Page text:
The Perks of Being a Wallflower Movie Review
As the fall movie season picks up, a film that is likely to go overlooked is quietly expanding: The Perks of Being a Wallflower, an entertaining and well made drama-comedy starring Logan Lerman, Ezra Miller and Emma Watson.
Lerman plays a quiet freshman named Charlie, who, after a mental breakdown, has returned to school with no friends in sight. One assertive move, however, introduces him to a group of offbeat teenagers, namely excitable Patrick (Miller) and his step-sister Sam (Watson), who he finds unbelievably gorgeous because he has the same good taste as I do. The Perks of Being a Wallflower follows Charlie through a year of school as he experiences new things. Like pot and kissing Emma Watson.
The Perks of Being a Wallflower, which is written, directed by and based on a 1999 novel by Stephen Chbosky, is the most relatable comedy-drama since (500) Days of Summer. While not as energetic or original as that movie, Wallflower has great characters, good performances and a superb blend of humor and seriousness that keeps the story grounded.
Lerman shows range that he was unable to achieve in Percy Jackson; he's nearly unrecognizable as the introverted Charlie. Speaking of unrecognizable, Miller delivers a complete opposite performance from his last, which was as a sociopathic high school mass murderer in the utterly depressing We Need to Talk About Kevin. Miller's spirited performance as the fun loving but pained Patrick gives the film much of its energy. Watson simply proves that she is going to have no problem finding building a successful career in her post-Harry Potter days.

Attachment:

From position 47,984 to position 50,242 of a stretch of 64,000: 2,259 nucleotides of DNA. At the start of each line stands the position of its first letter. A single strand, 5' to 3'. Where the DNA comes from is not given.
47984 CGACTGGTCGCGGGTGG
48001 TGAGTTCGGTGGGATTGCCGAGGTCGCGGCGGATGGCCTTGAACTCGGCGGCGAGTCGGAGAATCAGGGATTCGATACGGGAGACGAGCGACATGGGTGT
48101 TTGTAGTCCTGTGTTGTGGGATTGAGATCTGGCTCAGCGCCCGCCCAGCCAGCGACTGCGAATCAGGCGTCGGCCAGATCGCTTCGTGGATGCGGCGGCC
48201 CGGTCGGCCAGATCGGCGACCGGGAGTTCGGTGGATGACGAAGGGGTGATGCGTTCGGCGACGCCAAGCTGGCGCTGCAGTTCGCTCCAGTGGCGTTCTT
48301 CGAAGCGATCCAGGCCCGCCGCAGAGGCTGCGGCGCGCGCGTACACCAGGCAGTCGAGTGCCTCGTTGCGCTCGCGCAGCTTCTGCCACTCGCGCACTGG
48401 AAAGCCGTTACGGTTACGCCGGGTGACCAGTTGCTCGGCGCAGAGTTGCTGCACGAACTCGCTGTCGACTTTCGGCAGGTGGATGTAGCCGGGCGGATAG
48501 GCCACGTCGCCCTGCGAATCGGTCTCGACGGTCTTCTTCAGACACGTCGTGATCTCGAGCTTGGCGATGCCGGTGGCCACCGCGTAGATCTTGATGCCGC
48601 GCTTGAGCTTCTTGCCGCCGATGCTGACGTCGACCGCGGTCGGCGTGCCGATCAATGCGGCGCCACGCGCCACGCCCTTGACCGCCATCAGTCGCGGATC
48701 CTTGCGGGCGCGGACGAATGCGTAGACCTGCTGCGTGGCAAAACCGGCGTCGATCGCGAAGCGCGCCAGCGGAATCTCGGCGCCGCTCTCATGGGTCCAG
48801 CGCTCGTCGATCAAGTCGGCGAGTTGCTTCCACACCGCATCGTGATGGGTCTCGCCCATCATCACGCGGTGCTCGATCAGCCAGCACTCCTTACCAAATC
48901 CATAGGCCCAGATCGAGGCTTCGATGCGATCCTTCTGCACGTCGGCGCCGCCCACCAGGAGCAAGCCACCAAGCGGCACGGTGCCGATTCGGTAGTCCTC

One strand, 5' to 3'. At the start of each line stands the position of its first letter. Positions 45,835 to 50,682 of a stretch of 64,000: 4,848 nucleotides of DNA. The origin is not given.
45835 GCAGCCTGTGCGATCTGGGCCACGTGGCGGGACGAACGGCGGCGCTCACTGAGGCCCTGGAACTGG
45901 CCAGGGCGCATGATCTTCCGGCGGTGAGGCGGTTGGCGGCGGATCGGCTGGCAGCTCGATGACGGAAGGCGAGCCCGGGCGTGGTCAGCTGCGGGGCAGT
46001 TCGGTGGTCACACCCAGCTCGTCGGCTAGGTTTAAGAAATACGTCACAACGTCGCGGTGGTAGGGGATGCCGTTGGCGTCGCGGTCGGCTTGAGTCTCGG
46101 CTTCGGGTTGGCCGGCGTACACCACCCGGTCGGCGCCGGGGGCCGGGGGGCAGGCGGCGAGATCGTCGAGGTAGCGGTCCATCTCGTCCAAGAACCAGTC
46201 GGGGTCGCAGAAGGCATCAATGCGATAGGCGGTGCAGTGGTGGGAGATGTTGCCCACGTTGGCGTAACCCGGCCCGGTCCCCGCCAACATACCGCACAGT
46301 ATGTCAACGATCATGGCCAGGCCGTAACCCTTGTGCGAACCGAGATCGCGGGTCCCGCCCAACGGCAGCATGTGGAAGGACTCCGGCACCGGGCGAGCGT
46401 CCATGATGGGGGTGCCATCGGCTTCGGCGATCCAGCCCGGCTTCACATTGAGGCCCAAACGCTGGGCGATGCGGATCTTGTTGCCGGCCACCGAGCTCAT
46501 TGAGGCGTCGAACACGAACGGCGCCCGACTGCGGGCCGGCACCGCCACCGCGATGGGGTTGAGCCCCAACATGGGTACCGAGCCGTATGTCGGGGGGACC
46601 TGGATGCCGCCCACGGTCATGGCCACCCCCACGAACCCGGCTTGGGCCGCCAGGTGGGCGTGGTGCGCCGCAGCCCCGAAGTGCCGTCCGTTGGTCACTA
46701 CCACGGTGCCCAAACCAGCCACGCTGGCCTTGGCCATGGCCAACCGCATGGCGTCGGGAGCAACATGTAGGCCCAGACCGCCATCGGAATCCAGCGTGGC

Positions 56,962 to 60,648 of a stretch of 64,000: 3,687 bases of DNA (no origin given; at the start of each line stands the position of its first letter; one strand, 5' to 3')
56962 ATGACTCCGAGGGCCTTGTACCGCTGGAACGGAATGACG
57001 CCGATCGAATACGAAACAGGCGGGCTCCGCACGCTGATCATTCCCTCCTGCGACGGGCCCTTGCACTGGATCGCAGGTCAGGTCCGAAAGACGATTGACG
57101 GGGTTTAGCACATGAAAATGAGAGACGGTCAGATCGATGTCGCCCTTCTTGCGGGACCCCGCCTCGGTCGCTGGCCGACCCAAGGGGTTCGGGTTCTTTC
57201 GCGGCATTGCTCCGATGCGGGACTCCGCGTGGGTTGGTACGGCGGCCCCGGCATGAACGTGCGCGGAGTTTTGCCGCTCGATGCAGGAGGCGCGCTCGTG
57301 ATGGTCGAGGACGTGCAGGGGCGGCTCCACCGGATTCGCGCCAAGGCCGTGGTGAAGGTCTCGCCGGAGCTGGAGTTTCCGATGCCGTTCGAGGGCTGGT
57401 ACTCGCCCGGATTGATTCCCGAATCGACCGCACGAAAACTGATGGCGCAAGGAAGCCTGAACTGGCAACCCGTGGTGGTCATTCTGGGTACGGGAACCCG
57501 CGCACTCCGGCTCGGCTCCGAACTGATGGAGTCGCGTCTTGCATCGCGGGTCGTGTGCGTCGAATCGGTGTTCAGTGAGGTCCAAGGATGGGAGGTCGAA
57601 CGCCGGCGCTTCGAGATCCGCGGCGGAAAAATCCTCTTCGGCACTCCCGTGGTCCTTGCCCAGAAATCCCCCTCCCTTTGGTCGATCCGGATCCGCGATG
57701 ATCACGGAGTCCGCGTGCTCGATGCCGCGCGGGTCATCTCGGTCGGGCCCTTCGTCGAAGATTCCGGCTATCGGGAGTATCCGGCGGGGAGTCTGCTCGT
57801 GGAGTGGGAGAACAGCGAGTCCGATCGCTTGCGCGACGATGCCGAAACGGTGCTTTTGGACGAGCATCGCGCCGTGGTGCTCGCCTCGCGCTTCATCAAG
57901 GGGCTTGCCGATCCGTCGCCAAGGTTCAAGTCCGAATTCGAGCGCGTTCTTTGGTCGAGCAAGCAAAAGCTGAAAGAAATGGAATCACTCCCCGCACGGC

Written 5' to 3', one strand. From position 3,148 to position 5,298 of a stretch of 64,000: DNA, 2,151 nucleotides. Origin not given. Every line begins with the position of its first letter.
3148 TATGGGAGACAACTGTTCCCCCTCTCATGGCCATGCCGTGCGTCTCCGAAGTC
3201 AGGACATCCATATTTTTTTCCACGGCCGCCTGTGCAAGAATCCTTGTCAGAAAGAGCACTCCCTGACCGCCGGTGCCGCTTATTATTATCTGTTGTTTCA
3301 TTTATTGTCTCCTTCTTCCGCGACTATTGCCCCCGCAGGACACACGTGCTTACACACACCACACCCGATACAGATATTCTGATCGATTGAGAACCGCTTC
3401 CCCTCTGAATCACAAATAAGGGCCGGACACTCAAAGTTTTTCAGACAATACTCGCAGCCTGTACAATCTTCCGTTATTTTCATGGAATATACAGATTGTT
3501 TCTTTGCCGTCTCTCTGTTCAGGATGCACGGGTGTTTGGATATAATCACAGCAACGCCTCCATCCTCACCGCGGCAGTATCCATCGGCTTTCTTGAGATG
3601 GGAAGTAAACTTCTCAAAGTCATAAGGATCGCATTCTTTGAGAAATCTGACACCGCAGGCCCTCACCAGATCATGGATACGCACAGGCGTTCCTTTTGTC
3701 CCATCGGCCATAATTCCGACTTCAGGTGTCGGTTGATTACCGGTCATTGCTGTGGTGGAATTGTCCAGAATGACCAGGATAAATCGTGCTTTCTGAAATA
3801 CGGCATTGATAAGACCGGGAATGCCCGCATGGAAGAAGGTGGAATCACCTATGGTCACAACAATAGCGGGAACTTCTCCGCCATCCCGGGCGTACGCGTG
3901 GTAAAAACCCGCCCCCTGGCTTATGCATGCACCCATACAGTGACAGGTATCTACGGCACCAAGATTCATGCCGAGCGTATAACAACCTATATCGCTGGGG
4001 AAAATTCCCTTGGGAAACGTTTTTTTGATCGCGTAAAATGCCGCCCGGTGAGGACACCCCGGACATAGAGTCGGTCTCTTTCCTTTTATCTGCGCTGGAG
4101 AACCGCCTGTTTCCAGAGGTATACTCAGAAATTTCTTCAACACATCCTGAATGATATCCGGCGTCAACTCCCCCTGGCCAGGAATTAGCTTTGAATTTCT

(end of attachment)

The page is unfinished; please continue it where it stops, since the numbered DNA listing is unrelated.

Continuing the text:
As good as the performances are, it's the characters and their chemistry with one another that make Wallflower what it is. Chbosky's film is fine-tuned and consistently on-the-spot, one of the most relatable teenage films in a long time. Set in the early 1990's, the movie at times feels like a John Hughes movie.
Chbosky's picture works so well that when he lays the shocking final few minutes on the audience like a ton of bricks, he doesn't lose a step, even though the tone of the movie makes a major shift. That's skill.
The Perks of Being a Wallflower is a great movie that, unfortunately, will be overlooked and underappreciated by general audiences. It's a true shame, because it's one of the best movies in months, and one of the most entertaining.
Review by Erik Samdahl unless otherwise indicated.